HORICON, Wis. -- Horicon Marsh is an internationally acclaimed wetland.
But at the moment, its state had shifted decidedly toward solid.
"At least we know no one else will be in our spot," said Damon Hesse of Deerfield, Wis.
Hesse plowed forward on marsh skis, each stride breaking through a crust of ice.
Overnight temperatures dipped below freezing. The calm water developed a 1-inch-thick crystal cover.
The trail ahead was unbroken.
Ryan Williams of Milwaukee and I followed Hesse. For Williams and me, it was our maiden marsh ski excursion.
"I'm getting it," said Williams, 37. "At least, that's what I keep telling myself."
It wasn't just Williams' first time on marsh skis. It was his first duck hunt.
What better way for a U.S. Marine veteran to experience his first hunt?
"We've got our own amphibious unit," said a smiling Williams, who served four years in the Marines, including a deployment in the Middle East.
The occasion was the fourth annual Horicon Marsh Wounded Warriors Duck Hunt.
Founded by Ryan Voy of Horicon and Chuck Dodge of Allenton, the event offers military veterans a weekend of fellowship and waterfowl hunting on the Horicon Marsh.
It's a way to say thanks to the veterans for their military service. And hopefully an assist to healing as they deal with a range of physical, emotional and cultural issues.
The 2013 event was the biggest yet -- it included 33 veterans.
Voy and Dodge grew up hunting on the marsh.
"This marsh is something that we enjoy and we like to share with others," said Dodge, 48. "To be able to take veterans out is something we look at as a privilege and an honor."
The local community has rallied around the event. "We haven't had anybody say no yet," said Voy, 42.
Dozens of hunters such as Hesse volunteer their time, boats and gear and serve as hunting guides. Businesses donate food and supplies. And individuals from Horicon and nearby communities prepare meals and serve up perhaps the most important ingredients of all -- sincere gratitude and friendship.
"It's more than a duck hunt," said Nick Vento, 34, a Marine veteran who lives in Waukesha. "We're here sharing stories, remembering comrades and feeling the appreciation of these hosts and guides. The kindness of these folks has been awesome."
The idea for the Horicon Wounded Warrior Hunt was born on Memorial Day 2010.
Dodge and Voy were camping on the marsh with their families, thinking about how much they have to be thankful for, wondering what they could contribute to veterans.
Dodge had just learned that his friend Kirk Morris of Gurnee, Ill., lost his son in Iraq. Eighteen-year-old Geoffrey Morris had enlisted in the Marines and was killed in his first year of service.
Their thoughts turned to what they know best.
They began to organize a weekend of hunting and support for military veterans.
The hunt is held on a weekend in mid-November, close to Veterans Day.
The event has a base camp at boathouses owned by Voy and Dodge along the Rock River in Horicon. This particular Friday night included a dinner and bonfire at the boathouses. The local machinists union -- IAM Lodge 873 -- provides its hall as a barracks Friday and Saturday nights.
I joined about 30 vets that Friday night in the hall. We slept on cots, had a 4 a.m. reveille and made our way over to the boat houses for a hot breakfast, then joined guides for a morning on the marsh.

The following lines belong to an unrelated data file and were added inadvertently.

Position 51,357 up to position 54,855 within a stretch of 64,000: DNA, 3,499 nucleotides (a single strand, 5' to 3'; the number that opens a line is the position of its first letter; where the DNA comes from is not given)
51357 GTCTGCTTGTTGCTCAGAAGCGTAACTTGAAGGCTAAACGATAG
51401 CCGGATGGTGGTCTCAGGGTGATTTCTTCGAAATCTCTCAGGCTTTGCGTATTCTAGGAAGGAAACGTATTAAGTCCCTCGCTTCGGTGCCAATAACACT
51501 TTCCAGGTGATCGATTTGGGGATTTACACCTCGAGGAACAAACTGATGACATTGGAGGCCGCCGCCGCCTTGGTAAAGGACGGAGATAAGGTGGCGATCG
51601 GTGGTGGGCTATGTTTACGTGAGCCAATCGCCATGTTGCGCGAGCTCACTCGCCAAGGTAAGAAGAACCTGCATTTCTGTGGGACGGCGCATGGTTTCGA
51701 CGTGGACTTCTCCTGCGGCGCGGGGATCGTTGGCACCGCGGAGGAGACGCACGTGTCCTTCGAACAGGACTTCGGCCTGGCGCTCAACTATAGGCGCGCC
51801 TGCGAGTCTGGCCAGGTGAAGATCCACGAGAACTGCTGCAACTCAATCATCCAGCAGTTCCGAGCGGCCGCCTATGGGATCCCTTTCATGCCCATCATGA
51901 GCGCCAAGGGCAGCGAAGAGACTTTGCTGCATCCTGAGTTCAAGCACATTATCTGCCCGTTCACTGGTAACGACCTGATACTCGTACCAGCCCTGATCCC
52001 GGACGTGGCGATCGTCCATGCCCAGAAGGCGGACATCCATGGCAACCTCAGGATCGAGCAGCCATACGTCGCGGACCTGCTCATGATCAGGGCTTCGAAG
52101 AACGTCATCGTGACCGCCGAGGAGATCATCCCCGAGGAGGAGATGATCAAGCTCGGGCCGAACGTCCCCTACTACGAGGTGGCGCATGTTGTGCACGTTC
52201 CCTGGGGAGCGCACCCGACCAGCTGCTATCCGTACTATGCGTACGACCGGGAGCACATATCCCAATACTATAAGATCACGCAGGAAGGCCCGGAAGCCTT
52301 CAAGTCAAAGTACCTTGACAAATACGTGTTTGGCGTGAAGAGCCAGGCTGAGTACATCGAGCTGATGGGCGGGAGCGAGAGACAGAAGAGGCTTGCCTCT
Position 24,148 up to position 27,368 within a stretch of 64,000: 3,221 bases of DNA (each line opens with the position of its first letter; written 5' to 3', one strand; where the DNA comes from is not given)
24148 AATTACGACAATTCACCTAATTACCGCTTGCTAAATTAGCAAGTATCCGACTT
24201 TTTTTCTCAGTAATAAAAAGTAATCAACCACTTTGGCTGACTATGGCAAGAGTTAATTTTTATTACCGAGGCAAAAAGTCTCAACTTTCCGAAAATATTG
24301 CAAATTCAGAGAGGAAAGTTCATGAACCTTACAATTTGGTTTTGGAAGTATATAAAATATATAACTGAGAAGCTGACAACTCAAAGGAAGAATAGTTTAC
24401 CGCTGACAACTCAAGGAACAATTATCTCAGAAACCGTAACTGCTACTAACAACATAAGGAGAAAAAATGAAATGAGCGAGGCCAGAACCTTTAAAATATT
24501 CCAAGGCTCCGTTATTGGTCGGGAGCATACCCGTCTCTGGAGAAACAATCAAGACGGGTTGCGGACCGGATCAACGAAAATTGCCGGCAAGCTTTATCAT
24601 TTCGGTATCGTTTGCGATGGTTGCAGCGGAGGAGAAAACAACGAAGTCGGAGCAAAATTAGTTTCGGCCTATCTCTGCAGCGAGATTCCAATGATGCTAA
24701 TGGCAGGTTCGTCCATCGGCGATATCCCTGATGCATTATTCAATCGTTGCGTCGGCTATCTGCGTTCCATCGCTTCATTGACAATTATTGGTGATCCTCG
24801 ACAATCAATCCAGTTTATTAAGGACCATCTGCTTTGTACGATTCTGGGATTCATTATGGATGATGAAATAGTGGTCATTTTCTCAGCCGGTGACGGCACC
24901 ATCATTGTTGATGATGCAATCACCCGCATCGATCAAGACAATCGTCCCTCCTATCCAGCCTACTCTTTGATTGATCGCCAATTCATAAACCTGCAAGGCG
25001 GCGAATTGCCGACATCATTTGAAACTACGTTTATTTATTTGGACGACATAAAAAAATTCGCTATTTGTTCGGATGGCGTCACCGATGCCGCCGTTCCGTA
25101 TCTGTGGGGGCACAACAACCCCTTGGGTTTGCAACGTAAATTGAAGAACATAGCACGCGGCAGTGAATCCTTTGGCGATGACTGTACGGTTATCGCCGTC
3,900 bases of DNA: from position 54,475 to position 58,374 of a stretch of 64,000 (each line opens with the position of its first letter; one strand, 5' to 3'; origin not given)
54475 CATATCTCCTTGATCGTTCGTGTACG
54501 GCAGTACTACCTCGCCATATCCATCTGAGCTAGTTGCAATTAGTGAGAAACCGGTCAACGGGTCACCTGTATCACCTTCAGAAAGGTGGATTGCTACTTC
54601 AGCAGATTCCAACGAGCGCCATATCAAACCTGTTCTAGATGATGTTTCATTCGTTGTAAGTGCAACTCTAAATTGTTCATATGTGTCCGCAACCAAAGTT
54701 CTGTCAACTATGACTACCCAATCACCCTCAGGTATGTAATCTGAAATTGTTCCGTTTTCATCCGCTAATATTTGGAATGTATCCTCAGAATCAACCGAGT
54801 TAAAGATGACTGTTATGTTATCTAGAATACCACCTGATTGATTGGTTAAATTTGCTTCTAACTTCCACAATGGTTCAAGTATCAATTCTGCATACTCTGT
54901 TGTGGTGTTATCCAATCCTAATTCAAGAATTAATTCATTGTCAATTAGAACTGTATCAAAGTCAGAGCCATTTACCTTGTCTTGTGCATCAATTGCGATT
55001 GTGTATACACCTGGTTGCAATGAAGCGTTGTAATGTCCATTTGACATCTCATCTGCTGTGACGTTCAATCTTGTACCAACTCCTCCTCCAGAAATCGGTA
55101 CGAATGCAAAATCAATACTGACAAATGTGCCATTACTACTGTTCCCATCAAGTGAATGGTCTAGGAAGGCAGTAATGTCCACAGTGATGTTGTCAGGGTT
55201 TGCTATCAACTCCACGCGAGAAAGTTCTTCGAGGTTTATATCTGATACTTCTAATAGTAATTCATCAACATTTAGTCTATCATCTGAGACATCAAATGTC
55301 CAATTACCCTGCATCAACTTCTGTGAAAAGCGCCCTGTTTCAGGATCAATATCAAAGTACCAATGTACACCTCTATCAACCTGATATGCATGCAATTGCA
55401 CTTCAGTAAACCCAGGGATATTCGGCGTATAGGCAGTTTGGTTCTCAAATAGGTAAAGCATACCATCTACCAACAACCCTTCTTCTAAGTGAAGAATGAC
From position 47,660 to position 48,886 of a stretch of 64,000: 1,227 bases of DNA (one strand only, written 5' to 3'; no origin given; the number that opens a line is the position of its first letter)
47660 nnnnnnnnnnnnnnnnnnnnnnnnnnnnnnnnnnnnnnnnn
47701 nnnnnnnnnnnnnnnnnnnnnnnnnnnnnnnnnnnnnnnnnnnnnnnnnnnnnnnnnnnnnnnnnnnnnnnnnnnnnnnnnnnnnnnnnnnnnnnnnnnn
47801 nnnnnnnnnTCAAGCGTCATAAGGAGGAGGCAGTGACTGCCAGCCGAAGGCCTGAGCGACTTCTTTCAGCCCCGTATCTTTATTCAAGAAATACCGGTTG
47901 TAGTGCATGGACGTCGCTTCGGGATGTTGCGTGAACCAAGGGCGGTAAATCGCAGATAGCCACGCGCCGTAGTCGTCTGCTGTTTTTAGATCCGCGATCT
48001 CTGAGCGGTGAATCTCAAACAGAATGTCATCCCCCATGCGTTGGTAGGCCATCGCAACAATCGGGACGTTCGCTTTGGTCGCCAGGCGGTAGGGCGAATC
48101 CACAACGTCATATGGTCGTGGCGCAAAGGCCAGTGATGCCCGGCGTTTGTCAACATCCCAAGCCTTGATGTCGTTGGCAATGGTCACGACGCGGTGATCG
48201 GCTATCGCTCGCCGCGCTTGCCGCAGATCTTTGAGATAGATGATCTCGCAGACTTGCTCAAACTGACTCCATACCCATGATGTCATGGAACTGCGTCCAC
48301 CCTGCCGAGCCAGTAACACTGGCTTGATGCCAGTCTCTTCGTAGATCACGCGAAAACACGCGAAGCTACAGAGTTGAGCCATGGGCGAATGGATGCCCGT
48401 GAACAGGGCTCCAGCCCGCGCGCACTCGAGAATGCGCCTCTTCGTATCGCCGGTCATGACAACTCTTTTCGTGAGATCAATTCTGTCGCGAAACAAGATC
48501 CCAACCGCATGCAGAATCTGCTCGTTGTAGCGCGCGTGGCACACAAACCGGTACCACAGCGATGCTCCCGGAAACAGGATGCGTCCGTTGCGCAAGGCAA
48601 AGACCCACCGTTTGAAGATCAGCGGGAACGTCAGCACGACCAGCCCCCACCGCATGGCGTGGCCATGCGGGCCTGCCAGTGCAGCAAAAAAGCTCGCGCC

The group reassembled for lunch at the bot boathouses, then dispersed for an afternoon hunt. Vets who were interested were taken out again Sunday the next morning.
"I've been hearing about these types of things for years," said Andy Wentworth, 32, a Marine veteran who lives in Madison. "This is the new brotherhood thing for me."
Wentworth said the event happens not just close to the national holiday, but at an anniversary that he and several fellow Wisconsin Marines will never forget. Several members of his Marine unit were killed in action in November 2004.
The group was deployed to what became known as the "Triangle of Death," south of Baghdad.
"This is a time of the year we need to be around each other," Wentworth said.
Ryan Baudhuin, 31, a retired Marine sergeant from New Berlin, has participated in three of the Horicon hunts. The man they know as "Buddha" has been instrumental in making sure as many veterans as possible stay in contact.
"I want this to be an annual event for vets who want to get together," Baudhuin said. "I know it's valuable for me."
The event's reach extended to Arkansas this year.
"It's always been a dream to hunt ducks in the north," said Stephen Wright, 25, of Little Rock.
Wright drove 16 hours from Arkansas with fellow Army National Guard member Andy Ivy, 25.
Wright heard about the hunt in July while serving in Afghanistan.
"It's pretty much the only thing I thought about the whole time I was over there, duck hunting," Wright said.
He'd been back on U.S. soil only six weeks when he drove north for the November hunt.
It's so important to have something to look forward to.
After our introductory marsh ski, Williams and I settled on marsh chairs next to Hesse in a high clump of grass and cattails. The wind blew hard, occasionally spitting sleet and rain.
About 8 a.m., a northern shoveler decoyed beautifully and Williams shouldered his shotgun. Within seconds Nova, a chocolate Lab owned by Voy, splashed out to make the retrieve.
Williams admired the colors on the handsome bird. For the Marine vet, it was a morning of milestones: first duck hunt, first marsh ski, first duck.
As the ice had been earlier, the path for returning vets can be uncertain.
The efforts of volunteers with groups such as Horicon Marsh Wounded Warriors Inc. make the journey more comfortable for our military veterans.
(c)2013 Milwaukee Journal Sentinel
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